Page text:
Monday, November 25, 2019

Celebrating Thanksgiving in America

The tradition introduced by European Americans of Thanksgiving as a time to focus on God and His blessings dates back well over four centuries in America. For example, such thanksgivings occurred in 1541 at Palo Duro Canyon, Texas with Coronado and 1,500 of his men; 1 in 1564 at St. Augustine, Florida with French Huguenot (Protestant) colonists; 2 in 1598 at El Paso, Texas with Juan de OƱate and his expedition; 3 in 1607 at Cape Henry, Virginia with the landing of the Jamestown settlers; 4 in 1619 at Berkeley Plantation, Virginia; 5 (and many other such celebrations). But it is primarily from the Pilgrim’s Thanksgiving celebration of 1621 that we derive the current tradition of Thanksgiving Day.

The Pilgrims set sail for America on September 6, 1620, and for two months braved the harsh elements of a storm-tossed sea. Upon disembarking at Plymouth Rock, they held a prayer service and then hastily began building shelters; however, unprepared for such a harsh New England winter, nearly half of them died before spring. 6 Emerging from that grueling winter, the Pilgrims were surprised when an Indian named Samoset approached them and greeted them in their own language, explaining to them that he had learned English from fishermen and traders. A week later, Samoset returned with a friend named Squanto, who lived with the Pilgrims and accepted their Christian faith. Squanto taught the Pilgrims much about how to live in the New World, and he and Samoset helped forge a long-lasting peace treaty between the Pilgrims and the Wampanoag Indians. Pilgrim Governor William Bradford described Squanto as “a special instrument sent of God for [our] good . . . and never left [us] till he died.” 7

That summer, the Pilgrims, still persevering in prayer and assisted by helpful Indians, 8 reaped a bountiful harvest. 9 As Pilgrim Edward Winslow (later to become the Governor) affirmed, “God be praised, we had a good increase of Indian corn”; “by the goodness of God, we are…far from want.” 10 The grateful Pilgrims therefore declared a three-day feast in December 1621 to thank God and to celebrate with their Indian friends 11 – America’s first Thanksgiving Festival. Ninety Wampanoag Indians joined the fifty Pilgrims for three days of feasting (which included shellfish, lobsters, turkey, corn bread, berries, deer, and other foods), of play (the young Pilgrim and Wampanoag men engaged in races, wrestling matches, and athletic events), and of prayer. This celebration and its accompanying activities were the origin of the holiday that Americans now celebrate each November.

Picture in the Public Domain.

Fred Rogers - "His Life Was His Sermon"

Fred Rogers and President George W. Bush as Rogers receives
the Congressional Medal of Honor.
Picture in Public Domain
I grew up watching Mr. Rogers' Neighborhood with my mother in the 1970's. Once, I dreamed at night I was actually in the Land of Make-Believe! 

Many years later, my wife enjoyed watching the same show with our three little ones.

As the new Mr. Rogers movie, starring Tom Hanks, is in theaters, Fred's wife recently wrote the following at Guideposts . . .

The first time I set eyes on Fred Rogers was in 1947. I was a student at Rollins College in Florida, and he was a freshman at Dartmouth College in New Hampshire, who decided that he wanted to major in music. Dartmouth did not have a music degree program at that time. A music professor there suggested he come down to Winter Park to see Rollins. Our music composition teacher said we should all go greet him, so we piled into a very big, elderly Franklin car to meet this new prospect at the airport. And so it was that this unhappy Dartmouth student was welcomed by a dozen happy Rollins music students!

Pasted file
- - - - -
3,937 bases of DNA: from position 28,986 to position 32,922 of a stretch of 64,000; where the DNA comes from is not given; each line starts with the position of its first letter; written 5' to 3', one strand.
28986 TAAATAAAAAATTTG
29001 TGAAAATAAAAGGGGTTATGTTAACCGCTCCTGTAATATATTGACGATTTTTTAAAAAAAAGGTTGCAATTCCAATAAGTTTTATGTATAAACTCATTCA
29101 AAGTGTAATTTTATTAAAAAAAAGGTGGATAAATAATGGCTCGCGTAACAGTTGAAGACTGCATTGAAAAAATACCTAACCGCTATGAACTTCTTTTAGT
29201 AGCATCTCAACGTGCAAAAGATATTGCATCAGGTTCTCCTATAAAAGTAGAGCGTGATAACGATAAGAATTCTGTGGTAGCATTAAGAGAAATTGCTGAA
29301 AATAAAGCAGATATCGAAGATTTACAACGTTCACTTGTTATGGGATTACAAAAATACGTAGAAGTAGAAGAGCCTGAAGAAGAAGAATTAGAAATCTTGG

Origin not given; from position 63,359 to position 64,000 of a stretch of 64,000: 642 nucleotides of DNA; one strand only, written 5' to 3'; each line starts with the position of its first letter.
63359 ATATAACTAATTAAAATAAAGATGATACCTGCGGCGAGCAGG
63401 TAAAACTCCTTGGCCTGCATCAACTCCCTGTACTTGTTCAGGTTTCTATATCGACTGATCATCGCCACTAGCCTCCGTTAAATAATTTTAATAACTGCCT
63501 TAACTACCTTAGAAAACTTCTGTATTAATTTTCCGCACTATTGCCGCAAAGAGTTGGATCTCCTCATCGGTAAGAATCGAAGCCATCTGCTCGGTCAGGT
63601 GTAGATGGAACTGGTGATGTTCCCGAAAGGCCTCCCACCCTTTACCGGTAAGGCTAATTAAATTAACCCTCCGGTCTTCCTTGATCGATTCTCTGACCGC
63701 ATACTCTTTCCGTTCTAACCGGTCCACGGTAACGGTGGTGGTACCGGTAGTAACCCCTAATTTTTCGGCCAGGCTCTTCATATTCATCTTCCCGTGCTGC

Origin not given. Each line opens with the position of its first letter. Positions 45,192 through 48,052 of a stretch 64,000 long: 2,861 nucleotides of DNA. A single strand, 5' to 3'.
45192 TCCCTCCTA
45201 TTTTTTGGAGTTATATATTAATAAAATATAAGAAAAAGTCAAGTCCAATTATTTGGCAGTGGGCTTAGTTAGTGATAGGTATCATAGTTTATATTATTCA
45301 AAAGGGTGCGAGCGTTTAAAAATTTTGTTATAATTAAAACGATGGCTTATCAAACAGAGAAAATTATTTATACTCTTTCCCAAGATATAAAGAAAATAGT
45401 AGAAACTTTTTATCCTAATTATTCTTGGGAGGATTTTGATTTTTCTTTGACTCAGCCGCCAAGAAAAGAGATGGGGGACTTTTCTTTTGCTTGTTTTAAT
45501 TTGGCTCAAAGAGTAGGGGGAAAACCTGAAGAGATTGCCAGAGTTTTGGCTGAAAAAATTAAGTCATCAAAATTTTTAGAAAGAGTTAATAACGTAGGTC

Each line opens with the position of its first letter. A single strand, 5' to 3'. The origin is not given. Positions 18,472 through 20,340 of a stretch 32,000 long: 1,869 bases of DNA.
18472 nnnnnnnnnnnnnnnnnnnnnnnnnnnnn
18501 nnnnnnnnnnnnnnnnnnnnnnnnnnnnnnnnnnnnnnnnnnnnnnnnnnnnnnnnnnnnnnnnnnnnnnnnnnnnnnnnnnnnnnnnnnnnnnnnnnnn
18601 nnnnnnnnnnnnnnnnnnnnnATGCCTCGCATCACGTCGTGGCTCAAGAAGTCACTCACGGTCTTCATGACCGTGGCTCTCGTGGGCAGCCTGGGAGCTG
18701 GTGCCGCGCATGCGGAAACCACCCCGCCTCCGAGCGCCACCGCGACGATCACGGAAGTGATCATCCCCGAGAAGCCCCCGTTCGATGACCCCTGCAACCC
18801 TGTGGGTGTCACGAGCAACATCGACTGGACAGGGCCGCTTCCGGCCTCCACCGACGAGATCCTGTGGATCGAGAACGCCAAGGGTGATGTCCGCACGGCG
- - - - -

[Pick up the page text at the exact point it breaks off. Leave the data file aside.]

It must have worked because he decided to transfer to Rollins. We became good friends, then a couple. He impressed us because he could sit at the piano and play all kinds of music by ear that none of us could play without the score. After I graduated in 1950, I went to Florida State University for a master’s degree in music. After Fred graduated in 1951, he moved to New York City to do an apprenticeship at NBC in this new thing called television. I got a letter from him in late spring proposing marriage! I felt he deserved a quick response, quicker than writing back, so I went to a phone booth on campus…. I must have put in a million dimes! 'Yes!' I said. 'Yes.'

The wedding was July 9, 1952. Fred and I spent our first year together in New York, and Fred continued at NBC. In 1953, he heard from his father about plans for an educational TV station in Pittsburgh—near their home in Latrobe. Fred landed a job with this brave group and joined the first community educational television station, WQED. And so we settled in Pittsburgh."

Read the entire article, How Mr. Rogers Spread God's Love Everywhere - here.

Monday, November 4, 2019

Hear My Devotion

Click here to listen to my recent devotion, "God's Redirections," at the Billy Graham Evangelistic Association.

Picture used by permission from Pixabay.

Friday, November 1, 2019

A Living Demonstration

“We may preach a God of love, but if nonbelievers do not observe visible love within those ministries or churches and Christian organizations, then we undermine the credibility of our message.

‘The medium is the message,’ to use Marshall McLuhan’s famous phrase. And for Christians, the medium is the way we treat one another.

In the days of the early church, the thing that most impressed their neighbors in the Roman Empire was the community of love they witnessed among believers. ‘Behold how they love one another,’ it was said.

In every age, the most persuasive evidence for the gospel is not words or arguments but a living demonstration of God’s character through Christians’ love for one another, expressed in both their words and their actions.”